Almost 900 people were involved in the creation and discussion of potential banner messages We tested dozens of iterations of banner designs, including both graphical and text, and we will continue to do so.
Many of the new banners did well. Unfortunately, none of them came anywhere near the 3% clickthrough rate of the winning banner from years past: “Please read: a personal appeal from Wikipedia founder Jimmy Wales.”
But we’re going to keep trying. Our research indicates that banner wins because it is simple and direct with no attempt at marketing or manipulation. So we’re going to test, “A personal appeal from Wikimedia editor _____” and later in this memo, I’m going to invite you to be that editor and write an appeal for us to use in the fundraiser.
Banner design: In our testing this year, we also quickly learned that graphical banners perform almost 100% better than text banners with the same message. Because of this, we will obviously be using more graphic heavy banners than we have in past campaigns.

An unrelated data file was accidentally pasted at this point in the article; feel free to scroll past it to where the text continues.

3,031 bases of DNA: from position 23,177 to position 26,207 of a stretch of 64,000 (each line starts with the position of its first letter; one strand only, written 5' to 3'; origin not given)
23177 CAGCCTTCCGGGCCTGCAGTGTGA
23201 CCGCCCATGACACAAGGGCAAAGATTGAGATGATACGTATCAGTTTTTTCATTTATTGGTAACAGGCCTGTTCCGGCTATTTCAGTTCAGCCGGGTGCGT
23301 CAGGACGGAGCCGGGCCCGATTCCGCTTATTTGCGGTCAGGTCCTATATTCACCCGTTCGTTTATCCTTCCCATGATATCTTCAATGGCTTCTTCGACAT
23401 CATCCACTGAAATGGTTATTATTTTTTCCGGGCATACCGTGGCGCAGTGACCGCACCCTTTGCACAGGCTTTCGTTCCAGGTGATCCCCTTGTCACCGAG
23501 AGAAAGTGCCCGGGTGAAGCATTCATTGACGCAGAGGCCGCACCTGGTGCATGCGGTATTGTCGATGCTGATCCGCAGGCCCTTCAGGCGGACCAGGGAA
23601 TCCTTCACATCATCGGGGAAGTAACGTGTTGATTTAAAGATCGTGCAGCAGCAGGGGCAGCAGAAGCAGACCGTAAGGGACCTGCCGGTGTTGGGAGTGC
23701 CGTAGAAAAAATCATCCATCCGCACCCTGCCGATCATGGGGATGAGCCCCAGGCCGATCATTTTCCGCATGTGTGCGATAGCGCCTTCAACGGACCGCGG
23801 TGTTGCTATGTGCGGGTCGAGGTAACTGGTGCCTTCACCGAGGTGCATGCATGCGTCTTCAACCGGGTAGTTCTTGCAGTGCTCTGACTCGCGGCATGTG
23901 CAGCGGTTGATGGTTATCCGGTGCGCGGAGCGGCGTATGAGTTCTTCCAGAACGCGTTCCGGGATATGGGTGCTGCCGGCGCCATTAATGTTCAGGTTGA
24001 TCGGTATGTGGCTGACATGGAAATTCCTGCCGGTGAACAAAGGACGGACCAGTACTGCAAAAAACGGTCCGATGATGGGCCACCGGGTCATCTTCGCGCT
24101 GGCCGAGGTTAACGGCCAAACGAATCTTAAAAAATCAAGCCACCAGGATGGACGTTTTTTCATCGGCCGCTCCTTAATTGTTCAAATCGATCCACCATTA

Landing/donation pages: Once a user clicks a banner, they land on a page that asks for a donation and provides payment options. We have spent a lot of time and energy optimizing those landing pages. Optimization of donation forms is an art and a science that involves messaging, graphic design, and usability research.
We will have iterated through roughly 40 different designs before landing on the ones that we'll launch with. We are committed to encouraging people to beat us at our own game: we invite chapters and affiliated groups, organizations, and Wikimedians to create their own landing pages that they believe will work better than the ones we're running. If we see some that are exciting, we'll test them, and run the ones that perform best!
In countries where there are Wikimedia chapters, the chapter has the option to create their own landing page to test along side the default. We hope that chapters will beat the default everywhere there is an attempt. In countries where there are no chapters, we’d like active Wikimedians to contact us about doing the same thing.